Agile Requirements by Collaboration

I recently attended the “Agile Requirements by Collaboration” presentation at Skills Matter lead by Ellen Gottesdiener from EBG Consulting. Here are some of the main points I got from it.

Ellen described how collaboration needs to happen on several different levels of granularity along the way requirements are viewed on agile projects – the product (which establishes the product or portfolio roadmap), the release and the iteration (or work in progress),  Exploring these views can occur in several different facilitated workshops, from the roadmap workshop, to the release workshop to iteration workshops. The corresponding requirements that are clarified or driven out from these workshops also appear on different levels – boulder, rock and pebble.

The idea is that the pebbles form your user stories and are driven out at the level of the iteration workshop. Projects can encounter rock sized requirements at the iteration level and suffer a time delay as new pebble requirements are chipped off from them. This brings to question the level of “doneness” for a user story.

tamp down those requirements!

Tamp down those requirements!

Agile planning involves a technique called rolling wave planning; this is a form of progressive requirements elaboration.

Why progressive requirements elaboration? Well – (as Ellen pointed out) have you ever run a project where you knew all of the requirements from the start, and that they didn’t change? No? Well this is where progressive requirements elaboration (and responding to change) helps.

Ellen went on to describe how to elicit value out of workshops by using the 6 P’s.

  1. Purpose (why are we having this meeting – short and concise, resonates with the stakeholders)
  2. Participants (key decision makers and involved people)
  3. Principles (guidelines for participation owned by the group but led by the facilitator)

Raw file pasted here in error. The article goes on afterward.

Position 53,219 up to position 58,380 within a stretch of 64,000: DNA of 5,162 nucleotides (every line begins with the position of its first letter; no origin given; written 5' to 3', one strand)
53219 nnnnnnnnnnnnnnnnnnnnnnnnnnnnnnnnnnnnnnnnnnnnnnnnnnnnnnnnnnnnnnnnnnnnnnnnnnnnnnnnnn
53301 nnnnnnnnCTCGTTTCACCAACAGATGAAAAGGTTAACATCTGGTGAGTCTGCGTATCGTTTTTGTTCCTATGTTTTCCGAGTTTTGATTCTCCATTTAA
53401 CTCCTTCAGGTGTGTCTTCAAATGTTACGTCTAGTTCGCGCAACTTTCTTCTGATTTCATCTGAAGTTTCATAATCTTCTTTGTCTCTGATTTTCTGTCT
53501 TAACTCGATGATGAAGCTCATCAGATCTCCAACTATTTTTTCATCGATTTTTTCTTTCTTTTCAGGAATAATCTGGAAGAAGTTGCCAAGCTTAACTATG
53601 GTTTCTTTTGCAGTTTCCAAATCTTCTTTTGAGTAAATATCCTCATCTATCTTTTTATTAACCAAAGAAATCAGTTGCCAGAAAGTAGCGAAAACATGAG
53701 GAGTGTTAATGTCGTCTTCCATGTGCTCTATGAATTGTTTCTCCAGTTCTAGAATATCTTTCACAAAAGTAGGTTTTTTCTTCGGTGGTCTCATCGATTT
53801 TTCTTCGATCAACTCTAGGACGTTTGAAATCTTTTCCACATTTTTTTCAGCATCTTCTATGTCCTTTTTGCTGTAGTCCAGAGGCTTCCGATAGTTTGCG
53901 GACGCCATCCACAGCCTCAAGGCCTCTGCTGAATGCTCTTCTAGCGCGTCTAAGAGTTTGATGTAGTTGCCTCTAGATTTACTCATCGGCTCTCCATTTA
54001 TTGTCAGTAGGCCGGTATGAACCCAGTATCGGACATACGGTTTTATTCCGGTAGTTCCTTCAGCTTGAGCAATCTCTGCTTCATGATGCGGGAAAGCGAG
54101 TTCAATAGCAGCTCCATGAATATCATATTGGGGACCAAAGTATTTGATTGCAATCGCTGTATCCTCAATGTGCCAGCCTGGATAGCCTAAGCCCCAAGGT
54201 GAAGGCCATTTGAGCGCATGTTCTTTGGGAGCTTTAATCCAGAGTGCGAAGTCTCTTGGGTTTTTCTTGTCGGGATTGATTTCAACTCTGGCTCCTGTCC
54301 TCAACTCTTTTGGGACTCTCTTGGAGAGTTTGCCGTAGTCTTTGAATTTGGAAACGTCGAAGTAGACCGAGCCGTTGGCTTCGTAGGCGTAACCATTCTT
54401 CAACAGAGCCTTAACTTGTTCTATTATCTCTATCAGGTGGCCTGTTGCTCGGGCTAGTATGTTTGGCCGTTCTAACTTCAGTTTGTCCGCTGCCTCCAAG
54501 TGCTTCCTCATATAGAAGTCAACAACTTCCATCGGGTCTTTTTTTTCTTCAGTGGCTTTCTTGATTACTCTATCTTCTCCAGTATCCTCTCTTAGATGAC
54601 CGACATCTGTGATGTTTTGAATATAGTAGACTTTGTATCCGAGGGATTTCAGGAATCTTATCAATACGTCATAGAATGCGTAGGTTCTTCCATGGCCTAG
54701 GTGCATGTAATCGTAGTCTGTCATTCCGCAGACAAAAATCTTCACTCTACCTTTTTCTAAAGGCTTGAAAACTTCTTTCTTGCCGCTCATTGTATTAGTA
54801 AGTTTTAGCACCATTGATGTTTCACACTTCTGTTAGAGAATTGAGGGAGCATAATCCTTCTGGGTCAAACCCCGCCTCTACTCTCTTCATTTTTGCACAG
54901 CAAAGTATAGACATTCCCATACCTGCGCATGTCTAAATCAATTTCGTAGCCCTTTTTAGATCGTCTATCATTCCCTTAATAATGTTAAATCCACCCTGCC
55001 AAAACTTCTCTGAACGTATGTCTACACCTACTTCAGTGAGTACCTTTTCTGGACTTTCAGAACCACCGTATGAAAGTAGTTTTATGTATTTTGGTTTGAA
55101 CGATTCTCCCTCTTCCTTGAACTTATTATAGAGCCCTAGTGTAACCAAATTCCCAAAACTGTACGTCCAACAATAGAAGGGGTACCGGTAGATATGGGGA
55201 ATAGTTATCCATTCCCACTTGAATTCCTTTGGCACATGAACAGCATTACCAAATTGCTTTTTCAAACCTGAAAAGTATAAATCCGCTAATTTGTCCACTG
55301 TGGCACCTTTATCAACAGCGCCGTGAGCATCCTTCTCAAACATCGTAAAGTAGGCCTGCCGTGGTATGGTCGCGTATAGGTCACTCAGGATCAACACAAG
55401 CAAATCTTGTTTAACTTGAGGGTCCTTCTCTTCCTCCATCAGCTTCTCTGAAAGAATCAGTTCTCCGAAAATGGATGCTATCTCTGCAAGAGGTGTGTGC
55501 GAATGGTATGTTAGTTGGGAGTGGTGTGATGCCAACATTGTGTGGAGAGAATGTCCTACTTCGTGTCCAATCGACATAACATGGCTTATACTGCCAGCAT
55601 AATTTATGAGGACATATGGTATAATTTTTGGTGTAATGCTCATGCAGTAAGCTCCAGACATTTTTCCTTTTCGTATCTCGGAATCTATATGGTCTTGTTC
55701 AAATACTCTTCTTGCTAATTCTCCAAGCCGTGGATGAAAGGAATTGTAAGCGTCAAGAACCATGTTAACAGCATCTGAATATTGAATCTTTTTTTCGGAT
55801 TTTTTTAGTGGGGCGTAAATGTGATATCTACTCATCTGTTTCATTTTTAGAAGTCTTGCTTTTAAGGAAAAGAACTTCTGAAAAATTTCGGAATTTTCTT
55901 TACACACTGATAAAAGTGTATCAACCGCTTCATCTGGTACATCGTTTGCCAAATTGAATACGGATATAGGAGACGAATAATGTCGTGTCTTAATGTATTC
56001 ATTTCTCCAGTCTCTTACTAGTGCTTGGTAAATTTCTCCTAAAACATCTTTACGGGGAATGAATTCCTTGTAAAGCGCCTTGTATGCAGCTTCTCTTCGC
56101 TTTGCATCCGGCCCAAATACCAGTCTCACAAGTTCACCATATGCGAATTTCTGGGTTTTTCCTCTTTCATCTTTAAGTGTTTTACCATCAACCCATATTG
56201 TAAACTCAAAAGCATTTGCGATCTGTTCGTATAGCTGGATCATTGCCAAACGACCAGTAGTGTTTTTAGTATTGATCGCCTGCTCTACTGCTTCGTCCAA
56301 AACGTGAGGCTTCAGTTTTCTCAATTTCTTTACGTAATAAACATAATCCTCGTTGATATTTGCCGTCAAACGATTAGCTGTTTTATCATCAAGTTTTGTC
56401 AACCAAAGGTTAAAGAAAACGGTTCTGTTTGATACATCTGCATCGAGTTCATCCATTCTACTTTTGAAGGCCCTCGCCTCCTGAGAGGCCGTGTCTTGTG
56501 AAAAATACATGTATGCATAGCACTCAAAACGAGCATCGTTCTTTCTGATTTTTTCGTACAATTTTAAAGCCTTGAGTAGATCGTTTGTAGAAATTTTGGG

4. Products (outcomes of the workshop)
  5. Place (where you are having the meeting)
  6. Process (resulting in the agenda; one tip: how key stakeholder(s) kick-off the session and then return at the end with a show-and-tell summary)

A few of the other valuable one liners I got from that session included:

  • everyone on the team needs to think like a product owner
  • a stable team is key (done a few iterations, everyone knows each other’s strengths)
  • Workshops should contain the 6Ps (see above)
  • Problem space overlaps solution space, so you need to iterate and spike!
  • Tamping down requirements (or Doneness of a user story (see pic above)).
  • Cone of uncertainty, can be reduced by breaking it down into smaller cones. (see pic below)
  • Don’t be afraid of using both left and right brained processes to solve problems (using physical props etc.)
  • Collaboration is the engine of team value!
cone of uncertainity

The “Cone of Uncertainty” (first described by Software Engineering guru Barry Boehm) shows that our estimates at the start of a project are way off, but get better as development proceeds through time. As Ellen pointed out, in agile, we do many short development and delivery cycles over time, allowing us to improve our estimating each cycle and thereby decrease the delta between estimate and actual.

Afterwards we went to the pub and discussed Agiley things. Good fun and useful, in fact to quote a fellow Agileer “You don’t come away knowing less do you?”

All good, except for on the way home I chipped a tooth, but that’s a different story….

More resources:

Agile Requirements by Collaboration: Making Smart Choices about What and When to Build by Ellen Gottesdiener
Amplifying Collaboration with Guerilla Facilitation by Ellen Gottesdiener
Requirements by Collaboration: Workshops for Defining Needs by Ellen Gottesdiener
Numerous article on Ellen’s company website in the categories of agile and facilitated workshops and requirements.
Ellen’s blog

This entry was posted in Agile Estimation and Planning, Agile Requirements, skillsmatter. Bookmark the permalink.

2 Responses to Agile Requirements by Collaboration

  1. Thanks for attending the “In the Brain” and putting together this wonderful blog post, Rob!
    ~ ellen

  2. livelybrowsers says:

    Thanks for good stuff

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